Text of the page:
Iguazu/Iguaçu Falls, Argentina/Brazil
07.02.2010 - 07.02.2010 39 °C
Arriving in the morning in Foz do Iguaçu, the Brazilian town near the falls, we decided to head directly to the Argentinean side. The Iguaçu/Iguazú river is on the border between Brazil and Argentina, with the falls located about 20km from the border towns on either side (Foz de Iguaçu in Brazil, Puerto Iguazú in Argentina). You can visit the falls from both sides, but from Argentina you get much closer to the action, while the Brazilian side is good for a distance overview. Paraguay also borders the area and meets the river a bit further down, but it doesn't have access to the falls. We decided to take a more expensive organized transport across the border because by public buses, you have to change several times and it takes much longer to get there, and we wanted to be back in Brazil in the evening.
After picking up a couple of other people in different hostels, the van headed to the border, where we left Brazil and entered Argentina. Unfortunately one of the group, a girl from Indonesia, wasn't allowed across the border because apparently she would have needed a visa for Argentina. All the other passengers (1 Dutch, 2 English, 3 Brazilians, 1 Italian [Ivan], and 3 Swiss including me) had no problems, no visa required, no questions asked. Sometimes the world is unfair...
Funny furry animals near the falls / Butterflies drinking water in a small puddle
After border crossing and driving to the falls, we were conveniently dropped off at the entrance to the National Park surrounding the falls. On the Argentinean side, the falls can be visited at a number of places with different views. After a short walk on a jungle trail (with plenty of big spiders hanging around in their nets above our heads), we took a little train and then a trail over bridges connecting some small islands in the river, leading to a platform on top of the Garganta del Diablo (Devil's Throat), the biggest single fall within the Iguaçu falls. From there, we got a spectacular view down into the massive, horse-shoe shaped fall where incredible amounts of water rush down 80 meters into the depth literally just under our feet, creating a tremendous noise and so much water spraying into the air that you can't actually see the lower part of the river.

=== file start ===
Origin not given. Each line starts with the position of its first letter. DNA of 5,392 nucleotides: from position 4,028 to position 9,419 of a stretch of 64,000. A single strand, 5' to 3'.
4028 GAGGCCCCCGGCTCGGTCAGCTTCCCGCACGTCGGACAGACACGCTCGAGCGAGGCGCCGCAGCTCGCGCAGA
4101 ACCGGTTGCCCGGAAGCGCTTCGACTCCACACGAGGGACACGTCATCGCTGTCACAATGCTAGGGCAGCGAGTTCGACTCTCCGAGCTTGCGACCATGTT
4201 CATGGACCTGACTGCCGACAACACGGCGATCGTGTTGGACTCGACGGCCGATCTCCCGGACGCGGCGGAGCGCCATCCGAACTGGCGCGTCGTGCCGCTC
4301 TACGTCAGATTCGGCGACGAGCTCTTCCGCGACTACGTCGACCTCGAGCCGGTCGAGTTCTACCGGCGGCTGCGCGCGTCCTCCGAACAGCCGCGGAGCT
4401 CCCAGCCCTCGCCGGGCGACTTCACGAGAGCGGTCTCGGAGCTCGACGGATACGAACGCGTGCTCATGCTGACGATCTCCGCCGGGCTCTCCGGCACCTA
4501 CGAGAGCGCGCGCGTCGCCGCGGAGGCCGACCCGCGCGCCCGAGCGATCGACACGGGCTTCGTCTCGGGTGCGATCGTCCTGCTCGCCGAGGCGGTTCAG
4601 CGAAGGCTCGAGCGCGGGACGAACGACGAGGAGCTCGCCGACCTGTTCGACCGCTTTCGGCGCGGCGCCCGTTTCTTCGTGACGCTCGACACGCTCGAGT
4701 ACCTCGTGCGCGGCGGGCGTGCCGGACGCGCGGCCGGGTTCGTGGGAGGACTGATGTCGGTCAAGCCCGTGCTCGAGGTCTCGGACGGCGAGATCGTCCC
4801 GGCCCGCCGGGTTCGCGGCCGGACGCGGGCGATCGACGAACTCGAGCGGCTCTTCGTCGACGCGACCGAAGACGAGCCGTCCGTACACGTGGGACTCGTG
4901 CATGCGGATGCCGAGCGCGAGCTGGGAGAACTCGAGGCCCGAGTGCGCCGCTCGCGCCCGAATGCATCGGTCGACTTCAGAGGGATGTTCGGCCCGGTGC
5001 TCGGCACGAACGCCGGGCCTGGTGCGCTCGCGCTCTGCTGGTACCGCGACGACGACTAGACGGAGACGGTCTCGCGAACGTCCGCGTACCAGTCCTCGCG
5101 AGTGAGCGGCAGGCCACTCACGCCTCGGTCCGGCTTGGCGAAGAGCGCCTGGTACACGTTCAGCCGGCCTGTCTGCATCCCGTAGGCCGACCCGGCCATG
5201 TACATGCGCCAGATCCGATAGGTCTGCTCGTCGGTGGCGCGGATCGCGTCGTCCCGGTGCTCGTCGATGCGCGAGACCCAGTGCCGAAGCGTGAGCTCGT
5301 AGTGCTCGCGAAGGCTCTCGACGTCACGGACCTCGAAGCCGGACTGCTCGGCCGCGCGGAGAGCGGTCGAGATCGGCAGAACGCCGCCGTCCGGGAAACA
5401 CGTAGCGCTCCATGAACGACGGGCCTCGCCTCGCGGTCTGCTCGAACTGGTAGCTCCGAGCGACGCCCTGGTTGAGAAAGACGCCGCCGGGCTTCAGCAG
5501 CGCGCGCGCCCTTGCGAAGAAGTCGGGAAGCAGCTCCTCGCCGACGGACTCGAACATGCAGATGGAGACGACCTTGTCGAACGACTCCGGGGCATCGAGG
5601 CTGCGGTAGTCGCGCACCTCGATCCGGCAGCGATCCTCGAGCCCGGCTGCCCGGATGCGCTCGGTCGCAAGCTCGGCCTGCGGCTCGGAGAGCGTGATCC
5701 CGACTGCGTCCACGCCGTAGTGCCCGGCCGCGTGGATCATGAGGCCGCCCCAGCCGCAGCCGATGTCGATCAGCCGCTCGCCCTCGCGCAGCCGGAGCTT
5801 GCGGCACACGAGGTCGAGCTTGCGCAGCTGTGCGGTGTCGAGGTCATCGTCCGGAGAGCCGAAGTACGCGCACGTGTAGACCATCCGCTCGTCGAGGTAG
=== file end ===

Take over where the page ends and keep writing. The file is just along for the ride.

Garganta del Diablo (Devil's Throat)
The second part of our visit was the "Upper Trail", leading again from the centre along the top edge of the falls. This was our favourite part, it gives a view of the dimension of the falls. There's not just a couple of them, but waterfalls as far as you can see! Depending on the amount of water in the river, up to 275 waterfalls rush down the 80 meter drop in the landscape over a distance of 2.7 kilometers, creating an immensely beautiful natural spectacle.
Iguazu Falls (from upper trail)
The third approach is the "Lower Trail", leading as you would have guessed, to views from below the falls. Three of us (Ivan, me and the Dutch guy) skipped a part of the trail to join a truck and boat tour on the river with even more spectacular views from below. While the "jungle truck tour" was boring, the boat tour was absolutely worth it. The speed boat took us up the river from a bit further below. We knew that we'd get wet on the boat trip, and we didn't mind at all as it was again very hot (probably near 40 °C again), but it passed our expectations. After a stop a bit further away to take pictures of the falls from below, we were told to put the cameras (and anything else we didn't want to get wet) in the waterproof bags that had been handed out before. After some first "getting sprayed" from a bit further away, the boat captain then went pretty much into the middle of a couple of falls where we got completely showered and soaked to the skin... good thing we had those waterproof bags
Waterfalls from the boat below, just before entering into the white masses rushing down from above
After the boat trip we had to hurry up to get back to the van - we were still wet when we crossed the border back form Argentina to Brazil. The hostel was fun but the small room with 6 people and almost no air circulation was so hot that we both soon left the room to sleep in the common room, which was slightly less hot... But apart from the heat, we enjoyed it, playing table-tennis and jumping into the outdoor pool within the hostel.
Unfortunately I don't have many good pictures from the falls. As my old camera is broken and makes a black spot in the middle of every picture, I was also using my mobile phone to take pictures, but had the phone including the pictures stolen a few days later during the Carnival in Rio, so those pictures are gone. So all the pictures here will have the black spot... but they should still give an idea of the beauty of the falls.